Why Access to Cash Matters and How to Save It

calendar iconJan 24, 2021

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The UK’s Community Access to Cash pilot schemes have got under way in earnest this month, but what are they all about, and who is behind them?

A recent article by Which?—a UK organisation that promotes informed consumer choice—explores the problems experienced in underbanked areas of the country, highlighting Cambuslang, a town close to Glasgow in Scotland, as an example. Despite having a population of nearly 30,000, local businesses are struggling for customers. While COVID-19 may seem the obvious culprit, Hilda Allison—resident for over 50 years—says there is a deeper problem: ‘There’s nobody here because there’s no banks.’

Cambuslang lost all three of its banks within the space of 18 months, starting in 2016. Being home to some of Scotland’s most deprived areas, cash is an essential part of life, but residents now have to travel to the next town over, or even into Glasgow. Their spending goes with them, drawing away much-needed support for the local economy. Is there a way out of this downward spiral?

Community Access to Cash Pilot Schemes

The Community Access to Cash pilots have been developed by an independent board of banks, retailer and consumer groups chaired by Natalie Ceeney, author of 2019’s influential Access to Cash Review. Their goal is simple: finding new ways to provide cash to underbanked communities, putting payment choice back into local hands and providing a boost to local economies.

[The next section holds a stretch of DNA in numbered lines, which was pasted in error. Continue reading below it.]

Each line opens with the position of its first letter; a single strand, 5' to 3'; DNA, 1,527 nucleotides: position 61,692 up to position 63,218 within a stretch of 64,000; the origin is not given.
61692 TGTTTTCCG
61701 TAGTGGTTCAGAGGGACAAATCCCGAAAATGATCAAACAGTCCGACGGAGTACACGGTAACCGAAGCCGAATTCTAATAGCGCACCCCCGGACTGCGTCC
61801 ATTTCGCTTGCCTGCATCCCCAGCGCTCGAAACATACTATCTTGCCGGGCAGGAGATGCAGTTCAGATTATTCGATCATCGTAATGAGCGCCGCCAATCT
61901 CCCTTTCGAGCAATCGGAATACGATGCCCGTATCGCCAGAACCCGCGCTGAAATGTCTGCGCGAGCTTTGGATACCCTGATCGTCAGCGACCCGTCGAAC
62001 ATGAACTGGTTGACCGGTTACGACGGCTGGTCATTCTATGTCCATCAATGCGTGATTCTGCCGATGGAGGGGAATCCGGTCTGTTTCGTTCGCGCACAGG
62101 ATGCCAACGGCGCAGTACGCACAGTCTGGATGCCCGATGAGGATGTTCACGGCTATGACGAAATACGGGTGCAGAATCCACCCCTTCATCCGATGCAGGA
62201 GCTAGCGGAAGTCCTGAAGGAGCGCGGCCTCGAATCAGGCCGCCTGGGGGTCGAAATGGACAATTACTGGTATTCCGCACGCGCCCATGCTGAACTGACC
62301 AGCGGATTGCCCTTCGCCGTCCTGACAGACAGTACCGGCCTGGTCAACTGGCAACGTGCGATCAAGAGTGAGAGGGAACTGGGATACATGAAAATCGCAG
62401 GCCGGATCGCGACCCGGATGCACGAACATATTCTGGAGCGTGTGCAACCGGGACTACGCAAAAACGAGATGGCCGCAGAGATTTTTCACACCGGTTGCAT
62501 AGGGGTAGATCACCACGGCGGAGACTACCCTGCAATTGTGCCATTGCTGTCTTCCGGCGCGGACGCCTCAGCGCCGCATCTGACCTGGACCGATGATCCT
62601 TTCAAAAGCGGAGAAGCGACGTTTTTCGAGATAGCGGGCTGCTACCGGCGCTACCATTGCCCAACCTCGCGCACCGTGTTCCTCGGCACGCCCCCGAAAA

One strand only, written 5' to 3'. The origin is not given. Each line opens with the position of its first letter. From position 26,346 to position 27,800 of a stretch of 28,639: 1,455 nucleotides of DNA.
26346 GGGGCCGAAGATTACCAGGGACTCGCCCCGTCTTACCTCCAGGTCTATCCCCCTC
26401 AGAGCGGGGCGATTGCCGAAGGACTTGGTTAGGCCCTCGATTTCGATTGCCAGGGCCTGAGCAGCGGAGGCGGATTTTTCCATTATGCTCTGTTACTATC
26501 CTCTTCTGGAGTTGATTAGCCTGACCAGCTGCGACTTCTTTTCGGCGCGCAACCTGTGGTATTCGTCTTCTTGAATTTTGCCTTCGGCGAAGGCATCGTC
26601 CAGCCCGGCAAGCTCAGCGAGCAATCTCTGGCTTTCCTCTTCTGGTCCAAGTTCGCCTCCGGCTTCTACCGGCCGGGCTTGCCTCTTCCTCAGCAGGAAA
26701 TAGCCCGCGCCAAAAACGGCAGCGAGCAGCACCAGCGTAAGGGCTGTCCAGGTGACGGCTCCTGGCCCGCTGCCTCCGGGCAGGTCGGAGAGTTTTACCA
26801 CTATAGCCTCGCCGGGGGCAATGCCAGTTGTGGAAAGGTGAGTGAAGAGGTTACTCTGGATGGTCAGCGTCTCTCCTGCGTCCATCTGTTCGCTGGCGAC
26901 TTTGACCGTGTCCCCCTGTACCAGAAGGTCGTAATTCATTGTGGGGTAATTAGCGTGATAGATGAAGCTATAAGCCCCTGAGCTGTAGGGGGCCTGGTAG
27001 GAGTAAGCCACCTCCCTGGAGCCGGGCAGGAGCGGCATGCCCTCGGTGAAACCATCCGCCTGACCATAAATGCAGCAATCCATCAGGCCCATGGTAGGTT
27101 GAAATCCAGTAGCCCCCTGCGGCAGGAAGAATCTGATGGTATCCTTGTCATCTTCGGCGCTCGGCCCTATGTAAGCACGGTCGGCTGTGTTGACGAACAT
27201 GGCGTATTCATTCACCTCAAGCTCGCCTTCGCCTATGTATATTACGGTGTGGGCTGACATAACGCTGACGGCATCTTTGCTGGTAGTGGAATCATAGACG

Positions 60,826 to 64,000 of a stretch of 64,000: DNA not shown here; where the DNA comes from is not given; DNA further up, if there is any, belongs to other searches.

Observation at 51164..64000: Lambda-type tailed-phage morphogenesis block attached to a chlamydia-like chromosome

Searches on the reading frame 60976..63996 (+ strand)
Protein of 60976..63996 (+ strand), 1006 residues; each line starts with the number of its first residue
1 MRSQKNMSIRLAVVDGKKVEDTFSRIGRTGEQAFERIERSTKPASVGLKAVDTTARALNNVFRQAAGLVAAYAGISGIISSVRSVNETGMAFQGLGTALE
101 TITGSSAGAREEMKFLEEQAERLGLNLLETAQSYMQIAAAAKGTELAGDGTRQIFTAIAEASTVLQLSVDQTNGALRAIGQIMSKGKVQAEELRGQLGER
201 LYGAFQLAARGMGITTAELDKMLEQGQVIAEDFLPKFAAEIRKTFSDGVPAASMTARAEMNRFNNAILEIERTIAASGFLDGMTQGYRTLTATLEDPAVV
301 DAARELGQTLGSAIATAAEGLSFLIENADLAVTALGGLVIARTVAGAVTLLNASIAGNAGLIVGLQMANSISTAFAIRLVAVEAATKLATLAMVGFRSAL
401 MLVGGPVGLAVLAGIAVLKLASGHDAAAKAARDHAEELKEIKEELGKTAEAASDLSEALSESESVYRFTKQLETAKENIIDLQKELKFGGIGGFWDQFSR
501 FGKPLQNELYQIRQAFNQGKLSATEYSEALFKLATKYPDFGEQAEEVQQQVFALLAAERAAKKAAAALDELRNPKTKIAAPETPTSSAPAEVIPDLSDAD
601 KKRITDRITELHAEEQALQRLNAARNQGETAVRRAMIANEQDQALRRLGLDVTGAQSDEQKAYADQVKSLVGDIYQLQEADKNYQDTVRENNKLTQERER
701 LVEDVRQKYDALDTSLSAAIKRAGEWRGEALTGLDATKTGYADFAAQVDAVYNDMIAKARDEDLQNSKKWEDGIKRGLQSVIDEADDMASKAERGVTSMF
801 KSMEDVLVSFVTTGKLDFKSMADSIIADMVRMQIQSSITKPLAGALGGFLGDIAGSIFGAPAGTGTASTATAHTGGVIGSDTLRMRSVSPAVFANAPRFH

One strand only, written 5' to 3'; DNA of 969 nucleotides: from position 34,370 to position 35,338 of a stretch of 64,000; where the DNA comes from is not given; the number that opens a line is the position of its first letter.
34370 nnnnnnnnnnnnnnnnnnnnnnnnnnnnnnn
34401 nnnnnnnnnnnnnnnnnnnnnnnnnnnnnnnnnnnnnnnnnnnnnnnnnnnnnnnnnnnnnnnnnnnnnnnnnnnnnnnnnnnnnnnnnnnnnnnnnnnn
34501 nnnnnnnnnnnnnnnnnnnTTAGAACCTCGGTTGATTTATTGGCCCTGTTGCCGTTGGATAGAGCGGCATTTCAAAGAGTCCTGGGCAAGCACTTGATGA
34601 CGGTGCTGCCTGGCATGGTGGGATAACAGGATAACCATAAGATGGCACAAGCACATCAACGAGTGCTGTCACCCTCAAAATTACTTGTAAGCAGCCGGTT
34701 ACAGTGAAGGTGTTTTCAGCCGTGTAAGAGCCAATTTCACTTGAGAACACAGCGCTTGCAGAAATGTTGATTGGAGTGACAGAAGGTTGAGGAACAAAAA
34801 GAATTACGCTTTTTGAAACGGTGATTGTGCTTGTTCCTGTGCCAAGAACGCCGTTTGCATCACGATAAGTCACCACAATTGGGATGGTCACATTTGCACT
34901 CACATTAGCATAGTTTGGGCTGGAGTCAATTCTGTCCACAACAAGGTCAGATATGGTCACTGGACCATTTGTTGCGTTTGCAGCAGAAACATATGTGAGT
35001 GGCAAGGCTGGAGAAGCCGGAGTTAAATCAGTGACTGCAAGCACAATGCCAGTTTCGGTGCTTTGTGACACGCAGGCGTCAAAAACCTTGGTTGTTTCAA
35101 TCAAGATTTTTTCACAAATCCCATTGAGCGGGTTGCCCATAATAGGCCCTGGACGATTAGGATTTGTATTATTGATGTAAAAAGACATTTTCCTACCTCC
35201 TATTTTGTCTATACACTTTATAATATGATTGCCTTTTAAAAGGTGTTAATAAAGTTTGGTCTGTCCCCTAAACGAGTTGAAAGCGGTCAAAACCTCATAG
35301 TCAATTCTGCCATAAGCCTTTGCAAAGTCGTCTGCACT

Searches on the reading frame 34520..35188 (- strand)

Cambuslang is one of nine areas chosen to test ways of improving access to cash and other financial services, with the other eight spread across England, Northern Ireland, Scotland and Wales. Residents were surveyed in 2020 to establish their particular needs and the schemes were tailored accordingly.

The solutions being implemented are specific to each area, but broadly consist of a combination of one or more of the following:

  • Cash deposit facilities for small businesses
  • Widespread cashback from local stores
  • Pop-up Post Offices and restructures of existing services
  • New, free-to-use ATMs
  • Smartphone apps to access cashback and financial management services
  • New hubs offering Post Office transaction and retail banking services

The pilots will run until June, with regular surveys tracking their progress and a final report from Natalie Ceeney that will ultimately assess their impact.

A measure of success for the pilots is that we learn something that can be applied nationally; something we can replicate. But we reduce cash access to a numbers game at our peril. The quality of cash access is just as important as the fact that it’s there.
"Natalie CeeneyChair of Innovate Finance

With 3,600 bank branches having closed across the UK since 2015, Cambuslang is one of many towns across the UK that stands to be transformed by better access to cash and banking facilities. While the Access to Cash scheme is a strong start, Which? points out it is no substitute for actual legislation to enshrine cash access in law.

Chancellor Rishi Sunak’s March 2020 Budget committed to protecting cash, but in the months since both TSB and the Co-operative Bank have announced mass branch closures.

Freedom to Pay, Our Way

An ongoing campaign by Which? seeks to preserve and enhance payment choice and includes a petition for Brits to safeguard cash, and information on how to request an ATM or report incidents of shops refusing to accept cash.

Cash is a necessity millions couldn’t live without, and a backup for everyone when online systems fail. But with banks and free-to-use ATMs disappearing at an alarming rate, we’re concerned some people may be left behind.
"Which? Freedom to Pay campaign

For more information, or to sign the petition, visit campaigns.which.co.uk/freedom-to-pay.

Last Updated: Jan 26, 2021